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While a post-secondary education is an invaluable personal asset, it can be expensive to fund. Government cutbacks and inflation further undermine your ability to save for your child’s education. However, the good news is that CRA has significantly enhanced the Registered Education Savings Plan (RESP) rules over the past few years. In addition to the tax advantages, there are increased contribution limits, additional termination options and the Canada Education Savings Grant (CESG).
An RESP is a tax deferral plan designed to help save for a student’s post-secondary education. The contributor to the RESP is called the subscriber and the future student is the beneficiary. Although contributions to an RESP are not tax deductible, all of the income in the plan compounds on a tax deferred basis. In addition, there is also the CESG – a federal program that will deposit grants directly into your child’s RESP based on your contributions. Finally, when the accumulated income and CESG are withdrawn from the RESP to pay for education expenses, the beneficiary student pays the taxes, not the subscriber.
Withdrawals of CESGs and the accumulated income are taxed in the student’s hands as ordinary income (i.e. there are no dividend tax credits or reduced capital gain tax rates). Generally, this income would attract little or no tax if withdrawn over a few years due to the student’s basic personal exemption and tuition and education tax credits.
While most RESPs are set up by parents for the benefit of a child, anyone who wants to help fund someone’s education may set up an RESP, including grandparents, aunts, uncles, godparents and friends. You may even set up a plan for yourself.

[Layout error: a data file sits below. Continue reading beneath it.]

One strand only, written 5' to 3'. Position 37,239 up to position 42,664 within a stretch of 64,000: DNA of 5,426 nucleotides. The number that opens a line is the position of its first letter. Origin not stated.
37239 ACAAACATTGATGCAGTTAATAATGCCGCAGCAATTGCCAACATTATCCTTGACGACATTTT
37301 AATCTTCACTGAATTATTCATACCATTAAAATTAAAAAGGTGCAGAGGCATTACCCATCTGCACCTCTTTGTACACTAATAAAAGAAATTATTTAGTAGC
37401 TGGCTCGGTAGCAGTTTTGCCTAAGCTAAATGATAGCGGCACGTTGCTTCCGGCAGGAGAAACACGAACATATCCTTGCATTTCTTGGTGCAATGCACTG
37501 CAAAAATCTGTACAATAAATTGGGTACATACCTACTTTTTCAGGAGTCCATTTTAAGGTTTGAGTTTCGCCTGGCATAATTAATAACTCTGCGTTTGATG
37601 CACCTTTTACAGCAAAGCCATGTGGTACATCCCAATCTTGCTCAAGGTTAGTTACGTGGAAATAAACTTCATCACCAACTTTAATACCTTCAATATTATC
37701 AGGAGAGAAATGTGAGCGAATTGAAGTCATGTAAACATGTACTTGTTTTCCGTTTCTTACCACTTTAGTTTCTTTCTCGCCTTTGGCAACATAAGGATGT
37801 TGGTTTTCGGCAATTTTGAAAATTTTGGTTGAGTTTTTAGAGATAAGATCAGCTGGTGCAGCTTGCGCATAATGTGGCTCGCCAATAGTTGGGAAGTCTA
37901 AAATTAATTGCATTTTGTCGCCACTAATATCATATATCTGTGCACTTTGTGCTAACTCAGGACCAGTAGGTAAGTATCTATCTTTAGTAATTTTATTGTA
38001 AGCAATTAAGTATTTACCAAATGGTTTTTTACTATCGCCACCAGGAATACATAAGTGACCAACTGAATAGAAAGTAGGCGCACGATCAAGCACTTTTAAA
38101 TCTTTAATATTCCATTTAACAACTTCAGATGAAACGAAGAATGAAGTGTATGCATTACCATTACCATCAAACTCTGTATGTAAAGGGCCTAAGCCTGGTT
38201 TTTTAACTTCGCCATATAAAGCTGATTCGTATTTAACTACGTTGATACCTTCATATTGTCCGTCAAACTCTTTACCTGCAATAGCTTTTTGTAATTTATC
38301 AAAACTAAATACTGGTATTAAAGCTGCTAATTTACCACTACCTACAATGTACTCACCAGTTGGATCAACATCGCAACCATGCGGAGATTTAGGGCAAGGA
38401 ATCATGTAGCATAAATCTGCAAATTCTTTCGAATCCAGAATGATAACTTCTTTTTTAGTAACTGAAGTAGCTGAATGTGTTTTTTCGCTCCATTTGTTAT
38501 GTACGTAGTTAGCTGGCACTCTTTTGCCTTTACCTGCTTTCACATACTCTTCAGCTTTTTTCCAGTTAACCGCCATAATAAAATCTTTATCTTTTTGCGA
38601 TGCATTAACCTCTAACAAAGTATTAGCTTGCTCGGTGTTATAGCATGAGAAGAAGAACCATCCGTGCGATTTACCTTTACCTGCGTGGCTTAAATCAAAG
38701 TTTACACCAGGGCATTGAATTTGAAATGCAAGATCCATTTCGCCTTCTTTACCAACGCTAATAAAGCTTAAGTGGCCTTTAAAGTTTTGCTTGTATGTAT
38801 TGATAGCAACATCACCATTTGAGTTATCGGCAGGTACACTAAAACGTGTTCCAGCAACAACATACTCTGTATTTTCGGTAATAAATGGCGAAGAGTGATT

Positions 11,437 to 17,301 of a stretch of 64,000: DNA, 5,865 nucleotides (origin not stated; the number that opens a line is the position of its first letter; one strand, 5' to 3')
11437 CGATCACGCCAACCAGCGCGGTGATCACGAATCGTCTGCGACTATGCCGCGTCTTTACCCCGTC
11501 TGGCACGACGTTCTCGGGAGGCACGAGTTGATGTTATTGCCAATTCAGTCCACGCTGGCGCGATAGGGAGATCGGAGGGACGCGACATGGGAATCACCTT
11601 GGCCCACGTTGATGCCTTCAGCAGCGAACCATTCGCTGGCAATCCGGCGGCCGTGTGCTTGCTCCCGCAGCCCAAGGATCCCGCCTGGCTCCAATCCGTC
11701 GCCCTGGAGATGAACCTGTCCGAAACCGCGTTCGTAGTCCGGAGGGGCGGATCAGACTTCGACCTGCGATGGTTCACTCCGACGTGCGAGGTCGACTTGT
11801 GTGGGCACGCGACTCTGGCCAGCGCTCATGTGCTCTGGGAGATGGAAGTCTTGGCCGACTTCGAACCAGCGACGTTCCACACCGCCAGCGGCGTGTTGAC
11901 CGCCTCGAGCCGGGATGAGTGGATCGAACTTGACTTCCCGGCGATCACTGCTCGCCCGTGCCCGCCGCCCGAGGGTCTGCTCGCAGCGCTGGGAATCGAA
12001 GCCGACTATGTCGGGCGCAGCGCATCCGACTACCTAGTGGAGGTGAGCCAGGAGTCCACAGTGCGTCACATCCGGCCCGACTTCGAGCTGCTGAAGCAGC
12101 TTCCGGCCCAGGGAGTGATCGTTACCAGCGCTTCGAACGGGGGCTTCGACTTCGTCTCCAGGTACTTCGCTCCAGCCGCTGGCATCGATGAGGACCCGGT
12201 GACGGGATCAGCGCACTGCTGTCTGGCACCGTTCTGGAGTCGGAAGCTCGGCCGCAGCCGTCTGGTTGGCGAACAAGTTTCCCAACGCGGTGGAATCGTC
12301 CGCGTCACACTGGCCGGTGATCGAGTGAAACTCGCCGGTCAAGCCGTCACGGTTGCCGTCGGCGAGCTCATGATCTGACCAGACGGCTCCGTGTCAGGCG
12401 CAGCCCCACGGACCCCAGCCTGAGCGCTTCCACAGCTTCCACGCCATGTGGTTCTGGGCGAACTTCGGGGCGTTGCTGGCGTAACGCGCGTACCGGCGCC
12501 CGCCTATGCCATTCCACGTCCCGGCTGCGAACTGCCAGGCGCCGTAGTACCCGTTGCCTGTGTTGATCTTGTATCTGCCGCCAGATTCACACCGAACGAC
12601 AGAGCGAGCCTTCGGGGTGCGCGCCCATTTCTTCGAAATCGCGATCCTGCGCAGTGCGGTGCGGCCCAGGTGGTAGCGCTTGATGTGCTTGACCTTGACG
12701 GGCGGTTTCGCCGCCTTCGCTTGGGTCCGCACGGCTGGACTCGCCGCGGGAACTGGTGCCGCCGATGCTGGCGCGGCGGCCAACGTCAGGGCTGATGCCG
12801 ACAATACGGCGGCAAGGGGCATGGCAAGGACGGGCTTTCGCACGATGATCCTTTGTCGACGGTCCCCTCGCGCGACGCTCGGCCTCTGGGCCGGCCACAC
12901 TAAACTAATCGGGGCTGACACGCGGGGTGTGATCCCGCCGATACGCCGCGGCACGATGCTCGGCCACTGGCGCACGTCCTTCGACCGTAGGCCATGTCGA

You may contribute a lifetime maximum of $50,000 per beneficiary. From 1996 to 2006, annual and lifetime RESP contribution limits per beneficiary were $4,000 and $42,000 respectively. However in 2007, the lifetime contribution limit was raised to $50,000 and the annual contribution limit was eliminated. The number of years that contributions can be made is 31 years. There is no minimum annual contribution limit that you must make.
The CESG was introduced to help ensure that students will have enough money to fund a higher education. Under the program, the Government of Canada pays a grant of 20 per cent of annual contributions to a maximum of $500 per beneficiary ($1,000 in CESGs if there is unused grant room from a previous year) into the RESP.
Government of Canada has introduced a Canada Learning Bond (CLB) for children born after December 31, 2003 in families entitled to the National Child Benefit (NCB) supplement for their child. The CLB is a grant that is paid into the child’s RESP. It consists of an initial sum of $500 and for subsequent years, annual payments of $100 for up to 15 years for each year the family is entitled to the NCB supplement for the child.
The 20 percent CESG may be increased to 30 percent on the first $500 contribution for families with less than approximately $81,000 of annual income and to 40 percent for families with less than approximately $40,000 of annual income (the annual income amounts are adjusted yearly based on the rate of inflation).
The province of Alberta has introduced the Alberta Centennial Education Savings Plan that provides for a grant to all children born in Alberta on or after January 1, 2005, to be used to open an RESP. The grant provides for $500 in the year of birth with additional $100 grants available to those children at ages eight, eleven, and fourteen.
Each year, an RESP account can receive an amount equal to 10% of the net contributions paid into it over the course of a year, up to a maximum of $250. To help low-income families, an increase of up to $50 per year, calculated on the basis of family income, may be added to the basic amount. Under the Quebec Education Savings Incentive, a single beneficiary cannot be granted more than $3,600 for all of the RESPs of which the child is beneficiary.